Monday, August 27, 2012

Older residents dominated the polls in the vote this month to renew the local-option sales tax in the City of Carroll, continuing a trend in which people over 50 have made up about three-fourths of the electorate in city and school elections during the past two years.

According to official figures from the Carroll County Auditor’s Office, of the 785 total voters in the local-option election, 638 (81.3 percent) were 50 and older, and 391 (50 percent) were 65 and older.

The 1-cent sales tax passed with 71 percent of the vote.

Of the 774 registered voters in the City of Carroll who cast ballots in the Carroll municipal election in November 2011, 85 percent were 50 and older.

What’s more, 50 percent of the voters in the election for three council seats and mayor were 65 and older.

One striking number to emerge from an analysis of the Carroll city elections in November 2011: Only 11 voters — just 1 percent — were 30 or under.

“It’s not good,” said Carroll attorney Art Neu, a former mayor and lieutenant governor. “Maybe when people get older they’ll be more serious.”

Neu said younger adults are often busy with children. But issues at city hall and with the schools matter to young families, he added.

“Most of these issues are important to their kids,” Neu said.

Carroll voters on in August 2011 overwhelmingly turned down a financing referendum for a planned $7.4 million library, effectively sending back to elected officials and library volunteers a decision on whether to build a new public lending facility, add onto the current one or do nothing at all.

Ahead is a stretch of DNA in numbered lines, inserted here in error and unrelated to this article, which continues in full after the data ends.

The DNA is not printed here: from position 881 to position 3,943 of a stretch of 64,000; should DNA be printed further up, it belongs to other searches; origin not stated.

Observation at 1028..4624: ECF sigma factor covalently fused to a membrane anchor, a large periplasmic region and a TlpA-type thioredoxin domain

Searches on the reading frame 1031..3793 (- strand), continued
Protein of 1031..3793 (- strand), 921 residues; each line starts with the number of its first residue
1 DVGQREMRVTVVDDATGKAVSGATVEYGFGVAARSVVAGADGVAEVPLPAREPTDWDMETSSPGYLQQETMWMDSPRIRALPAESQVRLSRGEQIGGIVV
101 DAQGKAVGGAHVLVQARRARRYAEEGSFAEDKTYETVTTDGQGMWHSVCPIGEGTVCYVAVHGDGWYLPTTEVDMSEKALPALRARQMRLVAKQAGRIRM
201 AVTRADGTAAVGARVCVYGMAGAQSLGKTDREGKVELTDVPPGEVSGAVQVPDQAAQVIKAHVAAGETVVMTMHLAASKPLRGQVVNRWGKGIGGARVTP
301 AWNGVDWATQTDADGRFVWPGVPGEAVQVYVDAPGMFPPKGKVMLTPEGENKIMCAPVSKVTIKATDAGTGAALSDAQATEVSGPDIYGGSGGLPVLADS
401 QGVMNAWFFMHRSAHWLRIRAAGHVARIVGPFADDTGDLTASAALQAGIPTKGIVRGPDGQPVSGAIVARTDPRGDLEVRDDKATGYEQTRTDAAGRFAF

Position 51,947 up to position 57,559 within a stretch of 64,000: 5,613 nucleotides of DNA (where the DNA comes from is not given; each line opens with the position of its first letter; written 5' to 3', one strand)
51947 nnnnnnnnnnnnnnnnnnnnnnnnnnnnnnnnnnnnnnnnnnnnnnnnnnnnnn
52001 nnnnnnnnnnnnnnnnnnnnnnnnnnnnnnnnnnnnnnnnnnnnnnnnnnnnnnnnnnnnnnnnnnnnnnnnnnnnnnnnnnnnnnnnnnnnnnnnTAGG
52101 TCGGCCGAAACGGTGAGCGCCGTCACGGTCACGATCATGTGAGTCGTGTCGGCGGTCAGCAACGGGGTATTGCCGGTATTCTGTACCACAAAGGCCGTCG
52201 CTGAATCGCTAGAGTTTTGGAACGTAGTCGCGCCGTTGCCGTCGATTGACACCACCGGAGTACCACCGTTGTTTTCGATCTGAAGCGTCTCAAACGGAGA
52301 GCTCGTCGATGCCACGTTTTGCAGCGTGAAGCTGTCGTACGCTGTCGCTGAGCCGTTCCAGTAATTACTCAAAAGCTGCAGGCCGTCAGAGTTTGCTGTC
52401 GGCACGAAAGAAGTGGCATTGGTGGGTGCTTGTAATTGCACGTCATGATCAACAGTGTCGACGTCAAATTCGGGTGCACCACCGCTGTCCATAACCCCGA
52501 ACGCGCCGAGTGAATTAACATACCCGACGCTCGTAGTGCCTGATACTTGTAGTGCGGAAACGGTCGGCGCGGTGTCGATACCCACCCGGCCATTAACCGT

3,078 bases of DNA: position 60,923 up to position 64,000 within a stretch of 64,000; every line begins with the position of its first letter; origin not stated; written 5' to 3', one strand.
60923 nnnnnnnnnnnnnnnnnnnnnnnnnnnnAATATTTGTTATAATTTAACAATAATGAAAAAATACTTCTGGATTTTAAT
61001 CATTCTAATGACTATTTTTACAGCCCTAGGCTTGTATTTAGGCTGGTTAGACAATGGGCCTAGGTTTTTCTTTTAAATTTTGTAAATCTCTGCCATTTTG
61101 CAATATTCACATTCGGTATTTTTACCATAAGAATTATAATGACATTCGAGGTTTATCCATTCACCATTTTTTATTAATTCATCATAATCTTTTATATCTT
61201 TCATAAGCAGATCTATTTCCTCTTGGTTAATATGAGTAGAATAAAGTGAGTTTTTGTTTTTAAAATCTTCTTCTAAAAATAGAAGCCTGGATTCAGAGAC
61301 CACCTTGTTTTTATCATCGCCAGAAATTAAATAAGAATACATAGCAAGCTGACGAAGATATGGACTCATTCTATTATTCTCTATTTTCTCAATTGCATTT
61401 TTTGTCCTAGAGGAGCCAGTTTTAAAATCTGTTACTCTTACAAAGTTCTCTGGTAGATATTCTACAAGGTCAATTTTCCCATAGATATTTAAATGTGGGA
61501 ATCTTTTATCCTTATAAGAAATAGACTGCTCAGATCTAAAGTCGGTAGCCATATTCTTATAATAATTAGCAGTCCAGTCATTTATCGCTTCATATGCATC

The referendum that would have allowed the city to issue up to $6 million in general-obligation bonds failed with 22 percent, or 643 voters in support, and 78 percent or 2,282 people casting ballots against the public measure. The referendum required a super-majority of 60 percent for passage.

According to the Daily Times Herald analysis of official Carroll County Auditor’s Office voter data from the election, 71.1 percent of those casting ballots were 50 and older, 38 percent were 65 and older and 7.7 percent were 30 and under.

Voters between 31 and 49 comprised 20.9 percent of the vote.

Carroll Community School District voters last September soundly defeated a plan for a new stadium, estimated to cost more than $5 million. In that contest, which also involved the election of Kim Tiefenthaler, Dan Tiefenthaler and LaVern Dirkx to the school board, 67 percent or 1,663 people voted against the stadium plan with 33 percent or 802 people for the new athletic project. The measure, officially a proposed physical plant and equipment levy of $1 per $1,000 assessed property valuation not to exceed 10 years, needed a simple majority to pass.

According to The Daily Times Herald analysis of election data, 72.4 percent of voters in that Carroll Community School District election were 50 and older.

Just 4 percent of the voters in the school election were age 30 and under. Again, the most muscular voting bloc was the senior vote, as those 65 and older made up 36.1 percent of the vote. The 31-to-49 category represented 23.5 percent of the vote.

According to the U.S. census, of Carroll’s 10,103 residents, 20 percent are 65 and older. Meanwhile, 24 percent of Carroll’s population is 18 and under.